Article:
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Charges dropped in biker case

Accused gang member prevails after defense successfully argues against validity of search warrants. Prosecutors plan to appeal.

June 05, 2010|By Joseph Serna

A Superior Court judge on Friday dropped felony charges against a Costa Mesa man implicated in a 2008 biker brawl, bringing a tentative close to the cases stemming from the barroom incident.

John Phillip Lloyd, 42, was accused of being a Hells Angel gang member with a loaded gun, carrying a concealed weapon, robbery and street terrorism.

The charges were dismissed after prosecutors refused to give the defense a portion of their search warrant that identified a police informant.

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Lloyd was one of seven men charged in connection with the 2008 summer melee inside Blackies By the Sea bar, in Newport Beach, between members of the Hells Angels and Set Free Soldiers biker gangs.

About a week after the fight, Lloyd and others were arrested in a countywide raid of suspected gang members' homes. Hundreds of guns, knives and illegal drugs were collected.

Authorities' justification for searching Lloyd's and another man's home crumbled by what prosecutors are characterizing as a simple misunderstanding between police and themselves.

When Orange County Superior Court Judge Richard M. King asked prosecutors for the search warrant and the sealed affidavit — the sworn testimony of a police detective showing probable cause for a search — Det. Christine O'Donnell handed over what she had.

Part of it was certified by the court clerk in Newport Beach's Harbor Justice Center, but the sealed portion was not.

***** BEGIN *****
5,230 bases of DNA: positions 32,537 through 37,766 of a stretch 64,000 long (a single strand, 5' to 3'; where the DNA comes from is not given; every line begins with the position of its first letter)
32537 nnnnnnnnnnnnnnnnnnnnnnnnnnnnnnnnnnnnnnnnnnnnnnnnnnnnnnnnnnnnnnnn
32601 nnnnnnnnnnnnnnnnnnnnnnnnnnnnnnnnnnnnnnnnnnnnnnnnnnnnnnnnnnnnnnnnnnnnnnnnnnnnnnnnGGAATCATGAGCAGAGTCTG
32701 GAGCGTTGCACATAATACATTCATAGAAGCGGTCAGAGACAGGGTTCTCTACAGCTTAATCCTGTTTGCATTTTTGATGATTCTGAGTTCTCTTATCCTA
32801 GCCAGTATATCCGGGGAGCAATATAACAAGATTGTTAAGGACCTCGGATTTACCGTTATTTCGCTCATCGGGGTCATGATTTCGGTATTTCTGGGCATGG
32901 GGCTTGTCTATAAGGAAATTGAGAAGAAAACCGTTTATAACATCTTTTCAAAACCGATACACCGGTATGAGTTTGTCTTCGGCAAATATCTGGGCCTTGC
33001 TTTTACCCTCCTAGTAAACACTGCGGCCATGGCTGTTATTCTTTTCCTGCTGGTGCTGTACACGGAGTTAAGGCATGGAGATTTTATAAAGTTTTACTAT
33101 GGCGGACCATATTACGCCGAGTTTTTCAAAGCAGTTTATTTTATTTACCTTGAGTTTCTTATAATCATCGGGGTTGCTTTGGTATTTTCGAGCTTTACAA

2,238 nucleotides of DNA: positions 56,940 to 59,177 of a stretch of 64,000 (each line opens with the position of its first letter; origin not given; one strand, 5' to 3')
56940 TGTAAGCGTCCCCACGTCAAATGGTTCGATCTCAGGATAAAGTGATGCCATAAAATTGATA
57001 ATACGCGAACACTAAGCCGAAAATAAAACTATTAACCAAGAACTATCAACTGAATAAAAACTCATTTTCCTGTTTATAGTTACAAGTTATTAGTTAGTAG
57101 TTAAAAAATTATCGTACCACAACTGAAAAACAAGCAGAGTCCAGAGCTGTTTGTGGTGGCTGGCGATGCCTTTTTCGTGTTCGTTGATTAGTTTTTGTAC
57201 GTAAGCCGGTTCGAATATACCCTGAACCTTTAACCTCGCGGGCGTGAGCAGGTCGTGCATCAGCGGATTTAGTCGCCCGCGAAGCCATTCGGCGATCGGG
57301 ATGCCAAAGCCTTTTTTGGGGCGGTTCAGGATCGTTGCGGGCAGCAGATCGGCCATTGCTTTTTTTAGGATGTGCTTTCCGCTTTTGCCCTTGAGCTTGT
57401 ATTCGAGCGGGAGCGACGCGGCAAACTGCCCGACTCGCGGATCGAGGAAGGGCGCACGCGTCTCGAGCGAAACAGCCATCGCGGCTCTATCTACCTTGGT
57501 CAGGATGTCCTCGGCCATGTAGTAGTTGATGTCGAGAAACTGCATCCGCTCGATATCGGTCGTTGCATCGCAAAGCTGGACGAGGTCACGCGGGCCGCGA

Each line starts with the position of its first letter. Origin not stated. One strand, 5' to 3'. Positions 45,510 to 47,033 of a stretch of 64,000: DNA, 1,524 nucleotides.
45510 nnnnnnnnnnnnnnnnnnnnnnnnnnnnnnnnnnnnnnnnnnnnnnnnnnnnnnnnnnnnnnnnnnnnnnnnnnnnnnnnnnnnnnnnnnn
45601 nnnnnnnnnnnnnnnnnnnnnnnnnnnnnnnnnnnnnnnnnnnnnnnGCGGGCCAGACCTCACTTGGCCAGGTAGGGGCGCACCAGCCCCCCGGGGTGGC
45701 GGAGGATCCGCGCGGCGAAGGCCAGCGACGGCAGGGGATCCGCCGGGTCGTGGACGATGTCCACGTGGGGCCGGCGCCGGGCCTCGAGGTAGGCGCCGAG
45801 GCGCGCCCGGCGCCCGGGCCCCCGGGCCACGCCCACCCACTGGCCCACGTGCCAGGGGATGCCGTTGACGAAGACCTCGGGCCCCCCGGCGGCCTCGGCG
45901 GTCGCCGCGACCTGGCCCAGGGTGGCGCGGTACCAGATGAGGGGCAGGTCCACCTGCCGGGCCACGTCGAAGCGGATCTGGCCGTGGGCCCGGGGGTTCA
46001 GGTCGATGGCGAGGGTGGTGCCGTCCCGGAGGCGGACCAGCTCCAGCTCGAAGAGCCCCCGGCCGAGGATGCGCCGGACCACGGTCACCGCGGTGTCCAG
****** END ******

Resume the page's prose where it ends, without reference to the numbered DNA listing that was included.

Deputy Dist. Atty. Eric Petersen presented the entire warrant, sealed portion included, as certified by the court.

O'Donnell testified that she gave the court the sealed portion of the warrant, which included informant information, defense attorneys claimed.

That meant the judge must question the validity of her sworn statement giving justification for searching Hells Angels members' homes, the defense argued.

King agreed and said if prosecutors could not reveal the sealed portion to the defense so they could address the claims, he'd have to throw out anything found by police during their search.

Prosecutors refused, leading to Friday's dismissal of the charges.

"Justice has been served. There was no reason to go to his house in the first place," said Gary Wenkle Smith, Lloyd's defense attorney. "Lloyd's grateful the system worked. We're grateful for Judge King."

In March, prosecutors had to dismiss gun and drug charges against Costa Mesa resident Brian Heslington, 37.

"It's a very collateral issue. It's not relevant to the nature of the warrant or the validity of the warrant," said Deputy Dist. Atty. Elizabeth Molfetta, one of the prosecutors on the case.

She said her office will appeal King's ruling on the warrants in the local Court of Appeal.

The dismissal Friday draws a tentative close to the cases related to the biker brawl.

Most men involved, including the leader of the Set Free Soldiers, Phillip Aguilar, were sentenced to probation or a few months in jail.

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